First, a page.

When the stones appeared on the beach, summer hadn’t soured yet. It would be weeks before you retrieved the body.
I don’t remember now who first saw them, standing proud against the horizon, a cairn of pink flecked granite and feldspar that seemed both new and old in the same breath. In small villages, news spreads from mouth to mouth until it permeates everyone. Ours was no different. I remember when the stones first saw me though. I was alone in the half-light of the early summer morning, sand frosting my bare feet, and there they stood, as tall as you. Watching me. Although I didn’t know that then.
I type this now, watching our daughters dip and dive in the water, grebe-like and fluid. I am a writer. We seize moments and craft words, but I am not sure there will ever be a perfect moment to record what happened last summer. I know that it is beyond me to resist the pull to try. No matter how carefully I phrase this, how many times I edit the words, they will think that what I am about to recount is a fantasy, a notion held in the head of a storyteller. Maybe it will help them rest easier at night if they believe that.
I still wake in the dead hours before morning claims me. Mid-breath. Sweating into my pillow. It’s the same dream. Always water. Watching the young children now, lithe and confident, as they slide in and out of the glistening surface like seal cubs, always returning to bask on the sands, I almost believe I can swim again. Almost. Until the claws of the dead hours unsheathe and I hear them gently scratching against the glass of the summer porch. I turn my head, but they are too fast for me. I know they are there though, beneath the surface.
* * *
The stones were a curiosity. Our little coastal village is a gentle place. Colourful cottages line the sea front, impish, each with their own character. The single road that crests the surrounding hills and winds gently down to the water is our only link with the world outside. I had known as soon as I drove down it the first time watched by curious village eyes that this was a writer’s village. I had known it was home. We couldn’t wait to see the beach so we abandoned the car and ran down to the shore, the children squealing with youthful joy. You held my hand and we slipped off our shoes and walked barefoot to the waters’ edge, sand grains coating our toes.
Standing on the same sand, staring at the stones the day they arrived, I felt something shift beneath me. Everything was less solid. I remember turning away from the unusual pink granite boulders, cold air nipping at my shoulders, and taking the cliff path home, eager to tell you what I’d seen. We still shared things then.
That night, the first child went missing.
* * *
Annie was the grocer’s daughter. We still called him ‘the grocer’ even though his little shop on the seafront had long since filled up with the kind of things that appealed to passing tourist trade rather than village residents. I remember her wild red hair as it flew out unchallenged when she sped through the narrow streets, heading for the next adventure, accreting children to her like a wayward galaxy. The stones arrived and she was simply gone, her bed empty in the morning when her father went to wake her.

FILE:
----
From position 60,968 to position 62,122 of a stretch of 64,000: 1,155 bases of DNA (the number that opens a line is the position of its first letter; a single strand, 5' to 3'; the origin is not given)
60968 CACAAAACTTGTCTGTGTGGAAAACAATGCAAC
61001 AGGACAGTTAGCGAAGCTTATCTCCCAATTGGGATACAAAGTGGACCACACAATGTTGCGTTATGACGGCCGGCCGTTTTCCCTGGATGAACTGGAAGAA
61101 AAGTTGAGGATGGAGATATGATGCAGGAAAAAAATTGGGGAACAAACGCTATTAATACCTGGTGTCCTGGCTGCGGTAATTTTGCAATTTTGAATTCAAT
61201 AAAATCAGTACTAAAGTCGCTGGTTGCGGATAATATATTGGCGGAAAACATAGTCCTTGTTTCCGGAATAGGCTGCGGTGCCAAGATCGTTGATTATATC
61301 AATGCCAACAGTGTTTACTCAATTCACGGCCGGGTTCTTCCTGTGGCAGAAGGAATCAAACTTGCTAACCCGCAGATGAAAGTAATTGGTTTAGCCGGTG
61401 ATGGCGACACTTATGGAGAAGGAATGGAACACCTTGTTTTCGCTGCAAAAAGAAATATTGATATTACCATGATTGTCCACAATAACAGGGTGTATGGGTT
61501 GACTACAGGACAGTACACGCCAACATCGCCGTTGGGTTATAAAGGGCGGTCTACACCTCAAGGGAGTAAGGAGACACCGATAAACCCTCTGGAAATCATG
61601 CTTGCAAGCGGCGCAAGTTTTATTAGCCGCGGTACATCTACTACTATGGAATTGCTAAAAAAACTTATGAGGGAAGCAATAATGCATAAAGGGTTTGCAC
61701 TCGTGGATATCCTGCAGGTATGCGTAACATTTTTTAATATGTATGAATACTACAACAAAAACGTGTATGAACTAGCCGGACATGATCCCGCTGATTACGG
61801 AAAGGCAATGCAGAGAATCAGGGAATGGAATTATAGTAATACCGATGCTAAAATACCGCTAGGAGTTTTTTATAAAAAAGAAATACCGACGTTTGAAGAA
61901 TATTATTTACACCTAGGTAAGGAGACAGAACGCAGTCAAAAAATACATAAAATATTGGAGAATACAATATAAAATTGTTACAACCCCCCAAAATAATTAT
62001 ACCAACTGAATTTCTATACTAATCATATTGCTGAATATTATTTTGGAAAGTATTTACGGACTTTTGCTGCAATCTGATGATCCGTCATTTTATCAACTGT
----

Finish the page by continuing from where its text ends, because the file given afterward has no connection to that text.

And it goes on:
The world came into our village that day. We didn’t invite them but they came anyway. The grocer’s shop was shuttered and empty. We didn’t realise then that the shutters had started to come down in all of us. I think I was the only one who noticed that there was one more stone on the cairn that morning. I tried to warn you but you weren’t ready to see. You hadn’t heard the noises in the night. Yet. Each night, as you tucked the children in, you always gave the window locks a final check.
We still thought a lock could keep you safe then.
Walking the beach path became a ritual for me that summer. I still remember the way you looked at me each day as I pulled on my boots. Your eyes were sad. Once you asked me. Only once.
“Why do you go there each day?”
“Someone needs to. Someone who understands,” I replied. A piece of me broke away when I saw your expression. You just shook your head and turned away.
That day, there was another stone on the pile. By evening, the village was alive with talk of the accident. A child had been taken by the tide. This time a boy. His mother served tea in the café on the wharf, a gentle woman whose face lit up when she talked about her son. His body was washed ashore by the evening tide. Standing on the shoreline amongst the silent villagers, I gripped your hand. You squeezed back tightly, as if you were trying to anchor us. We listened to the low mutter amongst the boatmen gathered at the waters’ edge. Old Jacob turned to us.
“Luck’s gone. Ain’t nothing but to try and find it again. ‘e won’t be the last. It’s you incomers. Gone and made ‘em angry.”
I couldn’t find words to answer and he didn’t ask for them. I watched your face, hoping for a sign that you disagreed with him. You looked back at me and I knew that you had a kernel of fear in your centre.
That night, you insisted we leave the door to the children’s room open as they slept. In the morning, your side of the bed was already empty when I woke. I found you standing by the edge of their tiny sleeping bodies, staring at the window frame. I saw them too. Deep scratches etched into the woodwork. On the inside. That morning, you joined me on my walk to the beach and we both kept silent vigil by the cairn. It would be our last walk together, although we didn’t know that then.